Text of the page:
It's finally here. On Monday, fans across the world can finally experience [article id="1668193"]Jay-Z and Kanye West's Watch the Throne[/article], the joint project that was first announced on August 27, 2010, via Yeezy's Twitter. Now, almost a year later, the [article id="1668441"]highly anticipated album[/article] is available for purchase. Only a select few can say that they were along for the ride, and senior VP of A&R at Def Jam, Lenny Santiago, is one of those people.
Last month, MTV News secured 12 exclusive behind-the-scenes photos from the famed WTT recording sessions, which took place in New York City, Australia and Paris. Lenny S., who was present for much of the album's recording, breaks down the story behind two of the photos.
The first shows one-half of the Neptunes, Pharrell, seated in the middle of a makeshift studio, arms folded, taking it all in. That particular session reminded Lenny of the good old days at Roc-a-Fella, when he made his bones in A&R. "What was real dope about that picture and just about that day period — it felt like old Roc-a-Fella, Bassline days," he said, referencing the label's old recording home, Bassline Studios.
Jay co-founded the label where he released his debut album, Reasonable Doubt, in 1996 and put out Kanye's first LP, The College Dropout, seven years later. The label was also home to recording artists such as Cam'ron, Beanie Sigel, Freeway and Memphis Bleek, just to name a few. But in 2005, after Hov spilt with co-founders Damon Dash and Kareem "Biggs" Burke, the rap powerhouse lost its luster. These days, Hov is pushing his new Roc Nation label and West heads G.O.O.D. Music, but this particular session felt like a throwback.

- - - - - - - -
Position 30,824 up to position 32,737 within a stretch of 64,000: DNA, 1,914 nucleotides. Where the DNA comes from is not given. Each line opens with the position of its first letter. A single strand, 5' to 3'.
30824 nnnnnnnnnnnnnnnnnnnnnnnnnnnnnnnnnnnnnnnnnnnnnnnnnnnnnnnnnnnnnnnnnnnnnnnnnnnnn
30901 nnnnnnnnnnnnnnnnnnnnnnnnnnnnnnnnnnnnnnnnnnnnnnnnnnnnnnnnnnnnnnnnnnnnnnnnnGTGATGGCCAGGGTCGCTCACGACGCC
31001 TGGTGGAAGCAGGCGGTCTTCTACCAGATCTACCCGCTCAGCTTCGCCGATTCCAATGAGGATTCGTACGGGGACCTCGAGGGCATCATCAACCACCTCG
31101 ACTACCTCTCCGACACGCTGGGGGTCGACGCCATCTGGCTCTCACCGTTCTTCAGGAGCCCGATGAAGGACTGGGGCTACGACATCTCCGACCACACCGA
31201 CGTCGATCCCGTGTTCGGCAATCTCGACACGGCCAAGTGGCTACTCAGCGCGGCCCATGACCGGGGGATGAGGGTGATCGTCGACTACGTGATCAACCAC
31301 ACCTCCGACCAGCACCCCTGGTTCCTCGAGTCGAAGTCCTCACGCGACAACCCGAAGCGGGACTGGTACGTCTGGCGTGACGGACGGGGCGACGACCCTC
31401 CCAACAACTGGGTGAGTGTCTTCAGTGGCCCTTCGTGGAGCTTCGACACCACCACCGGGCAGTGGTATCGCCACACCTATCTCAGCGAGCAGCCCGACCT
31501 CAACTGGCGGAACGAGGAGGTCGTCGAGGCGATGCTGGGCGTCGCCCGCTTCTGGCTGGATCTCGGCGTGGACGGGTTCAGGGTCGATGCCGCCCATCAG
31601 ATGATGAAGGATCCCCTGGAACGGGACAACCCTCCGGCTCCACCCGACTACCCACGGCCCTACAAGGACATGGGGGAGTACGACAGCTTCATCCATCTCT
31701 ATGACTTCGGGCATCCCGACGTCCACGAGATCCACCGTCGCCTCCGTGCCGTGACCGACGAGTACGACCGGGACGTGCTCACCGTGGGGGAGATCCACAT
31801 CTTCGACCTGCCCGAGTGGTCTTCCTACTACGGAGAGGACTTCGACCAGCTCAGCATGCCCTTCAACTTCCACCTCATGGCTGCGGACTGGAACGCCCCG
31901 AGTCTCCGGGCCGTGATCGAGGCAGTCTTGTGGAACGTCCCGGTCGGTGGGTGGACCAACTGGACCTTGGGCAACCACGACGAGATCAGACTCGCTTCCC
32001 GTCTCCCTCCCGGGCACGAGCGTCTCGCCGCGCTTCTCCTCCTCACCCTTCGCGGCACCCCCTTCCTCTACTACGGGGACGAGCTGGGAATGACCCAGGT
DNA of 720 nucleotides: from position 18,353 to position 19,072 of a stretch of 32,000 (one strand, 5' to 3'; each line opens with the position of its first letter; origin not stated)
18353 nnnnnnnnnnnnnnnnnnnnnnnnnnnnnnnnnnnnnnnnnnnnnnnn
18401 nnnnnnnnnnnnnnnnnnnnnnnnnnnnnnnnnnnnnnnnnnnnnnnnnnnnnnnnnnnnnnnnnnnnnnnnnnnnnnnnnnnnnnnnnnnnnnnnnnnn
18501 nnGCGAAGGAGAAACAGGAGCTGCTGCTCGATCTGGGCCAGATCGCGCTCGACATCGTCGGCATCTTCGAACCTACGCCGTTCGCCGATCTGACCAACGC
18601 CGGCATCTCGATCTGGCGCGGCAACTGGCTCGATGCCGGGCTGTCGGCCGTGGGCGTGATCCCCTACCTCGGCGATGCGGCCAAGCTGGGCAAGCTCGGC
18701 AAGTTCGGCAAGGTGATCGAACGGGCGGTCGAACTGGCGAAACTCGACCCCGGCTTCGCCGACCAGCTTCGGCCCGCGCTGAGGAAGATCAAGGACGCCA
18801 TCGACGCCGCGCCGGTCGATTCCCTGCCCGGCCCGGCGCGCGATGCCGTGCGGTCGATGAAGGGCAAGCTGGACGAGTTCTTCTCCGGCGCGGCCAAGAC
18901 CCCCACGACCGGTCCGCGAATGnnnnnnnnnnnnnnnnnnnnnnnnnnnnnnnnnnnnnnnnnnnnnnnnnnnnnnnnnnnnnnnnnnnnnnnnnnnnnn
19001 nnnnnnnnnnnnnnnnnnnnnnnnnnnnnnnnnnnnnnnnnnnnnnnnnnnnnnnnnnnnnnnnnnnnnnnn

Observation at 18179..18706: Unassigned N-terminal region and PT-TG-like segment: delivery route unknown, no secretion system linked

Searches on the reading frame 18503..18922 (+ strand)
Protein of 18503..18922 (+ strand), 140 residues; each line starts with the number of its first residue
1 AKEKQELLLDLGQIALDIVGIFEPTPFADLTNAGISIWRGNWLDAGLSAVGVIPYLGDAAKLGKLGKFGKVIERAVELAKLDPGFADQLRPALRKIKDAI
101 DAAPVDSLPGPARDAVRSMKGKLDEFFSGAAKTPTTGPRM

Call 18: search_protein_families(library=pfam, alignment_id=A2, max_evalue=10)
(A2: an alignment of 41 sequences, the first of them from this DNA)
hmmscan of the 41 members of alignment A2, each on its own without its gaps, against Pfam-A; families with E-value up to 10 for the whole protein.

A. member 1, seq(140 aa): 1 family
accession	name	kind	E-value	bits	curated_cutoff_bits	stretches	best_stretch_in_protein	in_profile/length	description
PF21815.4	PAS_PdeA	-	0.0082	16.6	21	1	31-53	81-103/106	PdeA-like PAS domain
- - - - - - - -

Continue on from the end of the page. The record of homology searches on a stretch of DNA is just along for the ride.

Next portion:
"That day alone felt real ill," Santiago said. "I remember Jay and 'Ye both just making note of that."
The second pic depicts Jay-Z hovering over a mixing board, leaning in with his arms folded. The board's green and red lights are lit and the casual observer may be led to believe that Jay has decided to add studio engineering to his ever-expanding résumé. Not the case, says Lenny S. "A lot of times when Jay writes — or doesn't [actually] write — that's how he writes, with his arms leaning on the board, boppin' his head," he explained.
While most rappers either write their raps down on paper or in the memo pads of their BlackBerrys and iPhones, Jay uses no physical instruments. For years, Hova has famously conjured up entire songs in his head. "That's literarily Jay's way of writing, which is so ill and dope if you ever have the honor and the pleasure to be there and witness that," Lenny S. said. "Just the beat is on, and he's nodding and grooving to the joint. Ten, 15, sometimes eight, sometimes 12 minutes later; 20 minutes later he's in the booth saying this whole ill crazy 16-[bar verse] or 32-[bar verse] or whatever the case is ... No pen, no pad, no nothing."